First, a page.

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Quantifying Nano-Enhancement by Graphite Nanofibers in organic Phase Change Materials
Aaron P. Wemhoff

A multi-scale modeling framework is provided that enables predictions of the effective bulk thermal conductivity of organic phase change materials (PCMs) enhanced through the addition of graphite nanofibers (GNFs). The framework connects GNF molecular structure, GNF percolation, and GNF agglomeration to the nano-enhanced PCM thermal conductivity. The axial and radial thermal conductivities for various styles of GNFs are provided, and updates are given to the percolated cylindrical inclusions (PCI) theory. Experimental data is used to calibrate the thermal boundary resistance values of GNFs in PCMs. The results suggest that ribbon GNFs provide the best enhancement and the most additional benefit from inclusion agglomeration. The results also suggest the possibility of predicting if and when negative enhancement could occur, and a discussion is provided on how experimental measurements featuring agglomerated inclusions may enable a means to improve the accuracy of predicted thermal boundary resistance values.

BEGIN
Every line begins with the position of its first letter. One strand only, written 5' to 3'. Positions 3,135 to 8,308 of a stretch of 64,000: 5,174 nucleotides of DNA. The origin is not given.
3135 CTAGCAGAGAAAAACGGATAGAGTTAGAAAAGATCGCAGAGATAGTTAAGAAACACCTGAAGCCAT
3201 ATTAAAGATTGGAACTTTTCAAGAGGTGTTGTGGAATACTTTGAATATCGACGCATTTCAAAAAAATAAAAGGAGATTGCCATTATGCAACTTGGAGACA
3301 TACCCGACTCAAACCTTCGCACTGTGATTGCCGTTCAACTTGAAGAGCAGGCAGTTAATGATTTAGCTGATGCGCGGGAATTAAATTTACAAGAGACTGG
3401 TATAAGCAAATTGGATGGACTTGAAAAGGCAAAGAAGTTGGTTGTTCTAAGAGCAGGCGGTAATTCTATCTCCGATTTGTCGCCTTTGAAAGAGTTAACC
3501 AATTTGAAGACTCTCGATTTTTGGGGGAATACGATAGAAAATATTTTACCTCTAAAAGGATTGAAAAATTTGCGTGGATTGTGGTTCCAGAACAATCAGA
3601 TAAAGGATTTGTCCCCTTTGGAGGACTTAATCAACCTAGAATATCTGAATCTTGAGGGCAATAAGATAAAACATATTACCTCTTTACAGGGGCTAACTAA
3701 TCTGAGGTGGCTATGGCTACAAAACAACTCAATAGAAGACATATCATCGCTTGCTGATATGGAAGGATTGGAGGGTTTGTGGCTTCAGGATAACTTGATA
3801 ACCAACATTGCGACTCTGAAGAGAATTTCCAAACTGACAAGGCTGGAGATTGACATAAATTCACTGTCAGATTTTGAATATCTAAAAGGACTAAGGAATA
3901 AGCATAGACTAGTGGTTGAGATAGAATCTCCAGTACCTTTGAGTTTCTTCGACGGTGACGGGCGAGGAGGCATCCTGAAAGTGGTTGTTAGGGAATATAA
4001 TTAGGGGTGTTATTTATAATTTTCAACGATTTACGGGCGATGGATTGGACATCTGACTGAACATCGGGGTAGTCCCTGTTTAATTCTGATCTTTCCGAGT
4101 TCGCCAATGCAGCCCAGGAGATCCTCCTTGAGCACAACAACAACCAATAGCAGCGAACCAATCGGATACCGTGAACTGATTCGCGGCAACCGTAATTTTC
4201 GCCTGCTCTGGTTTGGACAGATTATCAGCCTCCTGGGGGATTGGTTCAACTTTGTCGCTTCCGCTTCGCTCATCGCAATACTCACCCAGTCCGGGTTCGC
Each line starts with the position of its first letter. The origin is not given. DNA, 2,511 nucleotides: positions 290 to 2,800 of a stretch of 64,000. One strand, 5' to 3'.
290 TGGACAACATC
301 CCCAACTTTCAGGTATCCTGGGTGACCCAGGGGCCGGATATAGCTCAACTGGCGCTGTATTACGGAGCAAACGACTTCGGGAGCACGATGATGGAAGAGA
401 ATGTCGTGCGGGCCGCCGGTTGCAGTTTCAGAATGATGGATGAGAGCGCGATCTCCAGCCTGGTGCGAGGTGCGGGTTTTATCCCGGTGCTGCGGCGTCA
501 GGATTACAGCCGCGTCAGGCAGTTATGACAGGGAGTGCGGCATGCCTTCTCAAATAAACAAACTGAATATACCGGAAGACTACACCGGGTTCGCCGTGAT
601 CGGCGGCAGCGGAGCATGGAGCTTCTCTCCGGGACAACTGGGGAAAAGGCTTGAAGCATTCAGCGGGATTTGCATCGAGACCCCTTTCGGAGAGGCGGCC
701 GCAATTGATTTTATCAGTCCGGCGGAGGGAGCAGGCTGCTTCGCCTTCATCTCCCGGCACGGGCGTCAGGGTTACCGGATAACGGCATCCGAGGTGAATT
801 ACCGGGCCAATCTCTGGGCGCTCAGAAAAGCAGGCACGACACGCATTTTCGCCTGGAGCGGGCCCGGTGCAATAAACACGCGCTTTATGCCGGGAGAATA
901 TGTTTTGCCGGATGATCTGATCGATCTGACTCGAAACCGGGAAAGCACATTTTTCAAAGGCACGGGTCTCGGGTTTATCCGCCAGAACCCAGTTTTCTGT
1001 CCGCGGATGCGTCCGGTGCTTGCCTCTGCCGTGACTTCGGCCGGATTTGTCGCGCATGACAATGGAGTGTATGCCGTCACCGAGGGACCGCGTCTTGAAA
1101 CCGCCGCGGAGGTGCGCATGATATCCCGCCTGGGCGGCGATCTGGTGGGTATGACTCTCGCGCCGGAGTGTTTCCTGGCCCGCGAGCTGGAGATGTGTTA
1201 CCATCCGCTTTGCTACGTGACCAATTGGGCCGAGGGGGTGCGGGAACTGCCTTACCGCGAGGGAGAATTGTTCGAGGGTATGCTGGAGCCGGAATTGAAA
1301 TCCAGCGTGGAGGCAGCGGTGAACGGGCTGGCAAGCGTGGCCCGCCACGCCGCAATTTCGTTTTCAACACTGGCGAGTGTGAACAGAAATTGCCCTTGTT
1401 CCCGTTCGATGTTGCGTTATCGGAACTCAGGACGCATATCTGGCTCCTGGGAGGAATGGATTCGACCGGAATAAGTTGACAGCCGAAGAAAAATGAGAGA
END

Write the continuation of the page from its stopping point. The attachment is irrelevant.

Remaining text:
Keywords: Graphite nanofibers, phase change material, thermal conductivity, negative enhancement.

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